In 2007, on behalf of the City of Philadelphia, Mayor John Street dedicated 36 rainbow street signs in the area bounded by 11th and Broad Streets and Pine and Walnut Streets to honor the history and diversity of what we commonly call the city’s “Gayborhood.” And starting this evening, the Library Company of Philadelphia—at 13th & Locust in the heart of the neighborhood—will host an exhibition called “That’s So Gay,” which will pull back the curtains on their collection’s documented—and undocumented—history of homosexuality, the first show of its kind. It’s also the first in a year’s worth of celebrations that will commemorate the 50th anniversary of the gay rights demonstrations at Independence Hall from 1965-69. These events mark milestones in the area’s evolution from a seedy downtown commercial and entertainment district to a symbolic home to Philadelphia’s gay community.
Like many other urban centers in America, Philadelphia’s “Center City,” as it was starting to be called, expanded greatly after World War II. Center City served as an oasis of apartments and rental rooms in the middle of this “City of Homes,” providing privacy and urban anonymity to Philadelphia’s growing community of gay men, lesbians, and trans people. In the 1950s, Rittenhouse Square and the nearby coffee houses on Sansom Street—where jazz, espresso, and alternative beatnik culture flourished—took on an identity of the city’s gay geography. South of the Square, so many gay men were moving into the rows of red brick apartments that Philadelphians, straight or gay, commonly referred to them as the “Spruce Street Boys.”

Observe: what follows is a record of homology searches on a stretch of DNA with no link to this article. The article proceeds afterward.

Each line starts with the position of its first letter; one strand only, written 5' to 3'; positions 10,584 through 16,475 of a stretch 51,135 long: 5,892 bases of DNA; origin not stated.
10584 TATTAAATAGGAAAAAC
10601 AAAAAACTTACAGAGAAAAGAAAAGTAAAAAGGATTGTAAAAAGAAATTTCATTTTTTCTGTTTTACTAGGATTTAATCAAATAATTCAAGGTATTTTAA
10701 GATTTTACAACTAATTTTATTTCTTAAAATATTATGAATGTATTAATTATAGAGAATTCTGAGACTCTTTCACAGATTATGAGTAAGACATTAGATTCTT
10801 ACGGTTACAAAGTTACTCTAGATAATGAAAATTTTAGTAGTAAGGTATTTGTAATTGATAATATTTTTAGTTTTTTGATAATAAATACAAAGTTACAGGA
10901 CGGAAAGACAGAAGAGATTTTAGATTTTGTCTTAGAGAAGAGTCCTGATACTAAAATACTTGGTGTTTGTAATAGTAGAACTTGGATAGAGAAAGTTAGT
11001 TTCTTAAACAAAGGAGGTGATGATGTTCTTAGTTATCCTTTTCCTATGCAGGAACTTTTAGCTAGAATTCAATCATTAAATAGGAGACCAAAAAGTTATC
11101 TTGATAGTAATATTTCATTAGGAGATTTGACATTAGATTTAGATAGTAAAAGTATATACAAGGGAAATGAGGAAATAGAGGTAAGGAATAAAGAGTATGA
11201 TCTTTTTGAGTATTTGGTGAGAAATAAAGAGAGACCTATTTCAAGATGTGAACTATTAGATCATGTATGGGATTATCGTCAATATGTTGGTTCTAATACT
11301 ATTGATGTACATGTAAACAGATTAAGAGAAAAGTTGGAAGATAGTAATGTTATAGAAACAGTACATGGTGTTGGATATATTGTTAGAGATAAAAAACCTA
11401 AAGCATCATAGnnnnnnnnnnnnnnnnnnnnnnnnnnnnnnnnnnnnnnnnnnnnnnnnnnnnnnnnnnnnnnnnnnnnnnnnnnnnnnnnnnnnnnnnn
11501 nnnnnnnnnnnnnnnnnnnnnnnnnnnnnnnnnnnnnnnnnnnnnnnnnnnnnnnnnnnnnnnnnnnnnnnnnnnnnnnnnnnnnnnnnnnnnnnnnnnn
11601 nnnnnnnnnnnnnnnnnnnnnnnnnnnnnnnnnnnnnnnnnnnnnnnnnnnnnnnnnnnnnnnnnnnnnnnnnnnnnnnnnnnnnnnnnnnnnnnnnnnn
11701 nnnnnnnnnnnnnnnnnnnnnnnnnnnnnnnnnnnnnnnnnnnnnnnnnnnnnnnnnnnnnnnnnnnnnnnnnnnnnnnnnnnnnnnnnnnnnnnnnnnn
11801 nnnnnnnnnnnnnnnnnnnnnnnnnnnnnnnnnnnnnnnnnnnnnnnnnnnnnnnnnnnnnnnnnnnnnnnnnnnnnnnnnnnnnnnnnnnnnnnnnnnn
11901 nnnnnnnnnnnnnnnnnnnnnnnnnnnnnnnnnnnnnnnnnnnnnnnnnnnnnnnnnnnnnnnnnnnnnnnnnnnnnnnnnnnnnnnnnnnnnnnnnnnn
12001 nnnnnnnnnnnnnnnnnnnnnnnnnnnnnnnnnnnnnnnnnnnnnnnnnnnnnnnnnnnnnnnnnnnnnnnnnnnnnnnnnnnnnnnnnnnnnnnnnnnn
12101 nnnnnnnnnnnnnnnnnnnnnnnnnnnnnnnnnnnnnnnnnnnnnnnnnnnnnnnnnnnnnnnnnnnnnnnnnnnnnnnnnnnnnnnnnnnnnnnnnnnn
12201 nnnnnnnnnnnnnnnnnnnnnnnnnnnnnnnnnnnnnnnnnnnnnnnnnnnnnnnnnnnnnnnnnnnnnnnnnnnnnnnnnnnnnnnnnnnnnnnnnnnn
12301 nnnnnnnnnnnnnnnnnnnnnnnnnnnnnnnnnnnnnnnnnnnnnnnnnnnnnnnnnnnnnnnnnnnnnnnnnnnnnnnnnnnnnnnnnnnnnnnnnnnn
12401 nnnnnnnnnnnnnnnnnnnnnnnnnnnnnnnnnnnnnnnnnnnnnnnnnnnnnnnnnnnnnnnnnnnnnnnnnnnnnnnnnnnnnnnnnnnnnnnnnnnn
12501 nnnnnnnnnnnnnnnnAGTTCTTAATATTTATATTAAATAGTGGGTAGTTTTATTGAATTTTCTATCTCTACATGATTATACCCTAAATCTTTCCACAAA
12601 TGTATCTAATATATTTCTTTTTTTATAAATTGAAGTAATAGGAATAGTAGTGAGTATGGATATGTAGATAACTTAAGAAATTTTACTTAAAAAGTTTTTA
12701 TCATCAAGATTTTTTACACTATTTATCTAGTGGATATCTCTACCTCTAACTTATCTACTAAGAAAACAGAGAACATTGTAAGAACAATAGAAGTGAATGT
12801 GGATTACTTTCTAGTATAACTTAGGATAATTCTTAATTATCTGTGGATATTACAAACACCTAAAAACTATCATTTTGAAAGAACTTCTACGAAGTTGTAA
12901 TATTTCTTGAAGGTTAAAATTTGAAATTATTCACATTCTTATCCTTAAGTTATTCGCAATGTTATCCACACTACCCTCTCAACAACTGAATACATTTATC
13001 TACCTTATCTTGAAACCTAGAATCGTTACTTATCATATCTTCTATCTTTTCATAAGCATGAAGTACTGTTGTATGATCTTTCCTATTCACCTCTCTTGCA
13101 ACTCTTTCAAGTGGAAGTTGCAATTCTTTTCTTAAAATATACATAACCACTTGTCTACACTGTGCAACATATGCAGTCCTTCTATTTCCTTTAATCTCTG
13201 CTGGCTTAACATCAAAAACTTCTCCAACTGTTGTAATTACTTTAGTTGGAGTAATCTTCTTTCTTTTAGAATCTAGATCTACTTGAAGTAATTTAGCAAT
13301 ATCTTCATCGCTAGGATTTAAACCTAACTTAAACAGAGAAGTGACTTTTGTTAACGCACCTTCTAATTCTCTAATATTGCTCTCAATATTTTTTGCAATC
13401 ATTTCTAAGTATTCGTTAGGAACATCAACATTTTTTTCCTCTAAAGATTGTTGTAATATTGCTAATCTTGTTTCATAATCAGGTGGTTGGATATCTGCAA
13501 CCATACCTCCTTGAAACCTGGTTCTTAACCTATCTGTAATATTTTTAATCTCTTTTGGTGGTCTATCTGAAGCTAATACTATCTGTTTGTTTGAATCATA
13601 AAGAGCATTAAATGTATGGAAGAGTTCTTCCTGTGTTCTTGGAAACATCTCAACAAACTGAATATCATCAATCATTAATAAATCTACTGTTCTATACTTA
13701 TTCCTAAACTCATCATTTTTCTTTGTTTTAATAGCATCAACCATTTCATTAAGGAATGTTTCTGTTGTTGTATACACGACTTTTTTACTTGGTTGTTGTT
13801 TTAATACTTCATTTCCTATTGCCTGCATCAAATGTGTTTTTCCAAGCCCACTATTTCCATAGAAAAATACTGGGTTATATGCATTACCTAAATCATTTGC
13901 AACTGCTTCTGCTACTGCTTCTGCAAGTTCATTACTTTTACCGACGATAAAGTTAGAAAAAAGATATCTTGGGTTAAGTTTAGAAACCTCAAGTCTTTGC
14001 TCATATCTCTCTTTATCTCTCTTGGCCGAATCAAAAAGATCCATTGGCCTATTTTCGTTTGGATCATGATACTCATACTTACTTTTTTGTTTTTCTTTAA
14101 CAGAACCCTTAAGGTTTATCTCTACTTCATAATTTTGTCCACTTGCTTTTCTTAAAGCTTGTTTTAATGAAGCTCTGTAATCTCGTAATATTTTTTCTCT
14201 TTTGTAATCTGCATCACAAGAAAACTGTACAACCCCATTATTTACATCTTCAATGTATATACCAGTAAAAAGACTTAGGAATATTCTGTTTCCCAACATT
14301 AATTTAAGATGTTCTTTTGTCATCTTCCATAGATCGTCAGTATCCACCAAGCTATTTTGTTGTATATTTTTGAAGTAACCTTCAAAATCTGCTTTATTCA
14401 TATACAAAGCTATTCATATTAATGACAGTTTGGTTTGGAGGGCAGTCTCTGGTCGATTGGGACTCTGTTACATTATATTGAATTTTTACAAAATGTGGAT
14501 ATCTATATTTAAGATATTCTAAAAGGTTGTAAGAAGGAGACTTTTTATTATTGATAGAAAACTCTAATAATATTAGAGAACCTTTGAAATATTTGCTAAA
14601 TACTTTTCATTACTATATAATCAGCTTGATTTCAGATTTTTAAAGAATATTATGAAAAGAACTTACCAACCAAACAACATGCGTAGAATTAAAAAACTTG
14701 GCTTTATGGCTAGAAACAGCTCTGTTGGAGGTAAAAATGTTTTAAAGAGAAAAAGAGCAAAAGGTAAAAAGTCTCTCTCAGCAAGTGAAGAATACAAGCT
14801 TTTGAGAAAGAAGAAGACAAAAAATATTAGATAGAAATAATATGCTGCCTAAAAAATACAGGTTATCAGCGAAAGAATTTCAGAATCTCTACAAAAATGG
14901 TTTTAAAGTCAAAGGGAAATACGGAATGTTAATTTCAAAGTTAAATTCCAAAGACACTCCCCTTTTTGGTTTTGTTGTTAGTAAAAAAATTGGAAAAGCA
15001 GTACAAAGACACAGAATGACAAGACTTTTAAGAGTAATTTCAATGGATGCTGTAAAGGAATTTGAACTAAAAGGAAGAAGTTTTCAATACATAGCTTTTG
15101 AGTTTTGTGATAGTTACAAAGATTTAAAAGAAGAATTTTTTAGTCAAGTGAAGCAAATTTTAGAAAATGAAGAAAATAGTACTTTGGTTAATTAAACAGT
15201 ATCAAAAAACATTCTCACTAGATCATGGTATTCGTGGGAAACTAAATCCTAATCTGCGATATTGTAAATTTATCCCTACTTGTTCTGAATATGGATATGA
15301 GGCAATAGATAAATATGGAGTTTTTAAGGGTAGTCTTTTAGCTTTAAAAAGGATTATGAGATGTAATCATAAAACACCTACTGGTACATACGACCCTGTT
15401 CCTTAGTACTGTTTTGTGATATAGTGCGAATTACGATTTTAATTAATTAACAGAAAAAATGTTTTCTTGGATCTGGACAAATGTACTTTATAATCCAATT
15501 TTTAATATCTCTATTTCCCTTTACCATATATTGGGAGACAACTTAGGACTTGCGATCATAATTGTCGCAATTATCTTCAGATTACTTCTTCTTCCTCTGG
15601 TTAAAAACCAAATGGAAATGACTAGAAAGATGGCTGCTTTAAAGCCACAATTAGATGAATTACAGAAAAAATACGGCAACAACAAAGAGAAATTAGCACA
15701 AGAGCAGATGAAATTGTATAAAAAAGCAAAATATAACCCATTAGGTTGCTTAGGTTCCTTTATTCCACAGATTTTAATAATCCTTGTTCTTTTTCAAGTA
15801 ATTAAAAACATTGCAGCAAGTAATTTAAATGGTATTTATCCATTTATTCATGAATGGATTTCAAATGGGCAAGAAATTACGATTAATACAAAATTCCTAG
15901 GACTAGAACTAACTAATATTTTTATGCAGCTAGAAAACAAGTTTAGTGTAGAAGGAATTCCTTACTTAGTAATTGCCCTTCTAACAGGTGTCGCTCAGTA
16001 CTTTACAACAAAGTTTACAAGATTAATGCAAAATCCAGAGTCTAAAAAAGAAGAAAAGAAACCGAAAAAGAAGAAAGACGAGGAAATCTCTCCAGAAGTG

The LGBT presence in Philadelphia was growing so noticeably, that in 1962, Greater Philadelphia magazine (the forerunner to Philadelphia magazine) published an article by Gaeton Fonzi called “The Furtive Fraternity.” This somewhat luridly titled story was the first article the mainstream press would publish about an American city’s gay community. Despite its sensationalistic title, Fonzi’s article mostly managed to steer away from the lascivious, giving a fairly balanced picture of the problems that Philadelphia’s gay population faced and documenting the fledgling gay political scene here.